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# Most of the university's faculty is utterly appalled by the decision

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SC Moderator
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Most of the university's faculty is utterly appalled by the decision  [#permalink]

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24 Sep 2018, 16:09
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Difficulty:

45% (medium)

Question Stats:

62% (01:35) correct 38% (01:52) wrong based on 292 sessions

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Most of the university's faculty is utterly appalled by the decision to hire as university president the senator censured for influence peddling, although there are some of these willing to extend to him a welcome that is civil on their own.

A. although there are some of these willing to extend to him a welcome that is civil on their own
B. but some on their own are willing to extend to him a civil welcome
C. and some of it has the willingness on their own to civilly extend a welcome to him
D. but some of it is willing to extend to him on their own a civil welcome
E. although some of it is civilly willing to welcome him on their own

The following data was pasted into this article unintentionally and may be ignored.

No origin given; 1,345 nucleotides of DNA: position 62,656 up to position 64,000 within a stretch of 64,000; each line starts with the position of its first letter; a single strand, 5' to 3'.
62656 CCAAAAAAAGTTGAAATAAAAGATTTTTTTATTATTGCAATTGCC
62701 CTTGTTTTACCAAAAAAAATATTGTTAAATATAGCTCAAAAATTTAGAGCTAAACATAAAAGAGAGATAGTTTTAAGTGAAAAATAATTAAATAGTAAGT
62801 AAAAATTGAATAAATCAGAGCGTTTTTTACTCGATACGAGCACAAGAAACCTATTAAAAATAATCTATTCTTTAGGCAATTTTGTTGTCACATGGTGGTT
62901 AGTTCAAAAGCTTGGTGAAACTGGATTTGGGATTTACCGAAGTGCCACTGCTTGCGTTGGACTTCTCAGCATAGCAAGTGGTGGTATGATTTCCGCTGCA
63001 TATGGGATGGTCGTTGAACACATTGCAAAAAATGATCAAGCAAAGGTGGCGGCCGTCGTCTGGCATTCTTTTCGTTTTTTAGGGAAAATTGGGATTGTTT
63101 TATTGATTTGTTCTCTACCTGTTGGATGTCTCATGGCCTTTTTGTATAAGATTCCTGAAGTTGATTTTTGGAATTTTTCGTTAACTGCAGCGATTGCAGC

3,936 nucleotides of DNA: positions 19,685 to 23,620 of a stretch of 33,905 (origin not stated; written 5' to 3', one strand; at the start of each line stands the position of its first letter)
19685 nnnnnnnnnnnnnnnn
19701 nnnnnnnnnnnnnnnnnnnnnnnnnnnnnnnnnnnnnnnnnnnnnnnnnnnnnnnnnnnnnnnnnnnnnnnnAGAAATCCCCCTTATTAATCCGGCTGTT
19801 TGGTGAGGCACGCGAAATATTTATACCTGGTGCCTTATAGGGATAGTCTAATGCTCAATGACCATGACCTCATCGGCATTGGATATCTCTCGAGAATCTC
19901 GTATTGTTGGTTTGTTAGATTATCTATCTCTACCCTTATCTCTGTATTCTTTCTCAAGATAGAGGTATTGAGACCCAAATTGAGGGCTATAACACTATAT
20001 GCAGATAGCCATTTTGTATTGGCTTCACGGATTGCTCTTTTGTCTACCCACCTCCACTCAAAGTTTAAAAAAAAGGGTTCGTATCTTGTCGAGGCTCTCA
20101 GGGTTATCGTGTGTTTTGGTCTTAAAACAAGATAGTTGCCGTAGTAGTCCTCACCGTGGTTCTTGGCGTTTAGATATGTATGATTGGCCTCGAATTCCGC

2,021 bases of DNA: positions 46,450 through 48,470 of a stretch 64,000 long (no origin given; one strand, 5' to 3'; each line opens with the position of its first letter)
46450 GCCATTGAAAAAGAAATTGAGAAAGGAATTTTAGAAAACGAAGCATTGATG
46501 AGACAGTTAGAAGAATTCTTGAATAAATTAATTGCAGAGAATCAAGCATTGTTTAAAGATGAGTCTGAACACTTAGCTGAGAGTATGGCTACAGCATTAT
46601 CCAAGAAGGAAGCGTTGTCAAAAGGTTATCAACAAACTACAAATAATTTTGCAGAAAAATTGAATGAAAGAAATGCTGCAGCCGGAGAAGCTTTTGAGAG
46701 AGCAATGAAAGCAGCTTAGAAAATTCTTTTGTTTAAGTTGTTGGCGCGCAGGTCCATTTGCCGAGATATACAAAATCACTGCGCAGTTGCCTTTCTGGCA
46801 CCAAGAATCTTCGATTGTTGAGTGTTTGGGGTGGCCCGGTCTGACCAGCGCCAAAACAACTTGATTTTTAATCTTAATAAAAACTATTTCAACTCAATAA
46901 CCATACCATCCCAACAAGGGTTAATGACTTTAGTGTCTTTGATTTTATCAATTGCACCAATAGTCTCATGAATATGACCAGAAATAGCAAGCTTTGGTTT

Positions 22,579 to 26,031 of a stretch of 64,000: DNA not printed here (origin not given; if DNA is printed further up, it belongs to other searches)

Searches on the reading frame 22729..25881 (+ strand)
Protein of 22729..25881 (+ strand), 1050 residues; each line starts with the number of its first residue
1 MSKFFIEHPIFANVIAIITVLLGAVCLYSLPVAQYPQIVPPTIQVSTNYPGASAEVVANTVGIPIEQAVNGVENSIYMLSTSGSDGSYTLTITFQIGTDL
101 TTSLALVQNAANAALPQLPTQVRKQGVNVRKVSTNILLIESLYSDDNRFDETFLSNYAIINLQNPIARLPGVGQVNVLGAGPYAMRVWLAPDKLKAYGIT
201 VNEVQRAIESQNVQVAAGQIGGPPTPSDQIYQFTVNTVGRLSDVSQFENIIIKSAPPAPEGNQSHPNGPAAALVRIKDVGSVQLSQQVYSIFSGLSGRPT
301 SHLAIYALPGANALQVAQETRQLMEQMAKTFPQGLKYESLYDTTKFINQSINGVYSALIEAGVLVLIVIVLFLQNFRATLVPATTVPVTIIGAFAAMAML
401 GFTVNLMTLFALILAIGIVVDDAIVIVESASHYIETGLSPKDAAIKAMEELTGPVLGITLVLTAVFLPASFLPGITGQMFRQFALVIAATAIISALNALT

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Re: Most of the university's faculty is utterly appalled by the decision  [#permalink]

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24 Sep 2018, 18:05
1
aragonn wrote:
Most of the university's faculty is utterly appalled by the decision to hire as university president the senator censured for influence peddling, although there are some of these willing to extend to him a welcome that is civil on their own.

A. although there are some of these willing to extend to him a welcome that is civil on their own
B. but some on their own are willing to extend to him a civil welcome
C. and some of it has the willingness on their own to civilly extend a welcome to him
D. but some of it is willing to extend to him on their own a civil welcome
E. although some of it is civilly willing to welcome him on their own

+1 for B

A. although there are some of these willing to extend to him a welcome that is civil on their own --> 'These' is referring back to faculty, incorrect pronoun